Spalding Teens Stand Up To Blood Cancer


Giving presentations, enhancing awareness about an issue, seeking sponsorships, working to raise tens of thousands of dollars for blood cancer research and leading a team.

While these may not be the first activities that come to mind when thinking about high school sophomores, it’s exactly what a pair of Severna Park residents are doing.

Archbishop Spalding High School sophomores Clare Donovan and Madeline Lancione are serving as co-captains of a 10-teenager team, dubbed We Got CUREage, that’s raising money for blood cancer research as part of the Leukemia and Lymphoma Society’s Student Visionaries of the Year campaign. The seven-week national fundraising competition concludes March 4.

“The mission that LLS has really spoke to me,” Madeline said. “I figured this would be the perfect fit for me.”

According to Andrew Steckel, a Baltimore-based campaign development manager for Student Visionaries of the Year, the campaign teaches students not only what LLS does, but it also provides the kids valuable leadership and business skills. Steckel said these lessons are all en route to the campaign’s ultimate goal for each of the participants — becoming a better person.

Madeline and Clare both have personal reasons to participate in the competition. For Madeline, cancer is a disease that’s touched her dad, aunts, uncles, cousins and grandparents.

Clare didn’t hesitate to say why LLS research is important to her. Her grandmother had a stem cell transplant — made possible by LLS — to battle her blood cancer.

“I don’t think she’d be here without LLS,” Clare said.

According to the LLS, the organization has invested about $1.6 billion in research as part of its mission to cure leukemia, lymphoma, myeloma and other blood cancers. It’s also helped advance 70% of the blood cancer treatment options approved by the Food and Drug Administration since 2017.

“What’s great about LLS is 60% of all research done by LLS also carries over to other types of cancer as well,” Steckel said.

Steckel touted the fundraising prowess that Archbishop Spalding students display year after year. Since 2018, teams from the school have raised more than $410,000 for LLS.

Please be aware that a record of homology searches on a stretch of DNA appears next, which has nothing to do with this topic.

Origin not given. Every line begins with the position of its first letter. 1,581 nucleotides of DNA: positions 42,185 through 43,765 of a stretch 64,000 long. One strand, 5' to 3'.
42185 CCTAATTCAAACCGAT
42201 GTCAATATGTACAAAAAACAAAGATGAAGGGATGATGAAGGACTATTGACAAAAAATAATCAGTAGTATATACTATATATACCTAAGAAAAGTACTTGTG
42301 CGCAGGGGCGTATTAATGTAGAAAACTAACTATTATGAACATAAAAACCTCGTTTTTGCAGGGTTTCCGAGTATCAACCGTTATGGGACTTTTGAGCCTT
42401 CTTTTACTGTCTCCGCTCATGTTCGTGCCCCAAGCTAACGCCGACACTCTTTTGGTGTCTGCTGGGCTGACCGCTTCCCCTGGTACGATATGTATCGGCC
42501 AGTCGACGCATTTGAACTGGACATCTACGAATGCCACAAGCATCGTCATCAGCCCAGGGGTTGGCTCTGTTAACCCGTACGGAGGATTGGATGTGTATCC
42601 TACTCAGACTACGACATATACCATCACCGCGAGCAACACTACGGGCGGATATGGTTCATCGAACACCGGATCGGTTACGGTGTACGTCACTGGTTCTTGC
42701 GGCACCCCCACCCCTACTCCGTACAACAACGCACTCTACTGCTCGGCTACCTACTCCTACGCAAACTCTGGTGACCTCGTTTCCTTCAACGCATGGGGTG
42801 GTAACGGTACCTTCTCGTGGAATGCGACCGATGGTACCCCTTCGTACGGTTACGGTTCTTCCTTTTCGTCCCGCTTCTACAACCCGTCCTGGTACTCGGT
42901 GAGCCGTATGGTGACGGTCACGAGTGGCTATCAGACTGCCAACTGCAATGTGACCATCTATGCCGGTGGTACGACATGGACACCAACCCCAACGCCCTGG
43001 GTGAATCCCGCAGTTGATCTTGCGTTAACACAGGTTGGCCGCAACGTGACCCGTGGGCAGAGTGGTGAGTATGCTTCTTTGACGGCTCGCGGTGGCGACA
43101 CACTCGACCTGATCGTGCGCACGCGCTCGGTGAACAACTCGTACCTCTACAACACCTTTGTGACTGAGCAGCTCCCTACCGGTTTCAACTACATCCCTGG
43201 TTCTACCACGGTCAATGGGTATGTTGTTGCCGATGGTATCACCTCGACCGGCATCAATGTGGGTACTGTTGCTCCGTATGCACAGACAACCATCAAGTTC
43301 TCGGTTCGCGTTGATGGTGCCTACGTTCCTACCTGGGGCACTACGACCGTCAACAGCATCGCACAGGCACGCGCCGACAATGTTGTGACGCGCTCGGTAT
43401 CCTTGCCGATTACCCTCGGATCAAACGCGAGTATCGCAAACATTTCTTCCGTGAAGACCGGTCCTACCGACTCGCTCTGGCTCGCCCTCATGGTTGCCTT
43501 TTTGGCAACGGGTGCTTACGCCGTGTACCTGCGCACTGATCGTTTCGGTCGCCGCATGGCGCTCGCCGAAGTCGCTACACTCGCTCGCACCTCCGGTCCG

He doesn’t expect any letdown this year.

“They took leadership and ownership right off the bat, which is something you usually don’t see from high school students,” Steckel said of the We Got CUREage team.

Earlier this month, Maggiano’s in Annapolis hosted an event designed to help the girls of We Got CUREage raise both money and awareness. The evening’s guest speaker was Dr. Barry Meisenberg, chair of the department of medicine at Luminis Health Anne Arundel Medical Center, who spoke about advances in cancer treatment.

Meisenberg also praised the members of We Got CUREage, pointing out that they’re at an age where it’s expected for them to focus on themselves rather than dedicating time like they are to battle blood cancer.

“I hope it will end up being a lifetime commitment,” Meisenberg told the girls.

While Madeline was finalizing her speech that she’d give during remarks at the Maggiano’s event, she reflected on how the Student Visionaries program has given her lessons she’ll take beyond the campaign.

“Speaking in front of my English class isn’t the same as speaking in front of 50 adults,” Madeline said.

Clare echoed Madeline’s sentiment.

“A bunch of people in college are learning the skill of public speaking, and I’m getting it now,” Clare said.

Each of the 22 Student Visionary of the Year campaign teams in Maryland were given a choice for its fundraising dollars to go to one of the three pillars of LLS — research, advocacy or patient support. We Got CUREage chose research.

“Everything was impossible at one point in history, so a cure for cancer might be impossible now, but it might be possible later,” Clare said. “The more people learn about it, the higher chance we have of a cure.”

Madeline shares a similar vision to her co-captain.

“My dad always says, ‘I want you to be the last generation to have to deal with cancer,’” she said.

We Got CUREage is hoping donations will keep coming in so they can reach their goal of raising $50,000 for blood cancer research by March 4.

On the final night of the campaign, an event titled The Grand Finale will take place at the BWI Airport Marriott. At the event, in which Madeline and Clare are already talking about getting to wear fun dresses, various awards will be given out for top teams, individuals, pillar achievements and those recognizing efforts to spread awareness.

For those interested in future Student Visionaries of the Year campaigns, email Steckel at

To donate to the We Got CUREage cause, visit Additionally, each Thursday through March 4, Garry’s Grill will donate 20% of proceeds from dine-in customers at the restaurant to help the girls of We Got CUREage reach their goal.

Madeline explained that she wouldn’t have the exposure to an event like the recent one at Maggiano’s if it wasn’t for the LLS initiative. But, as much as she’s relishing the life lessons and opportunities the seven-week campaign offers, she’s still focused on what her team is doing for others.

“I’m not just here for the experience, I’m also here to do something good,” Madeline said.


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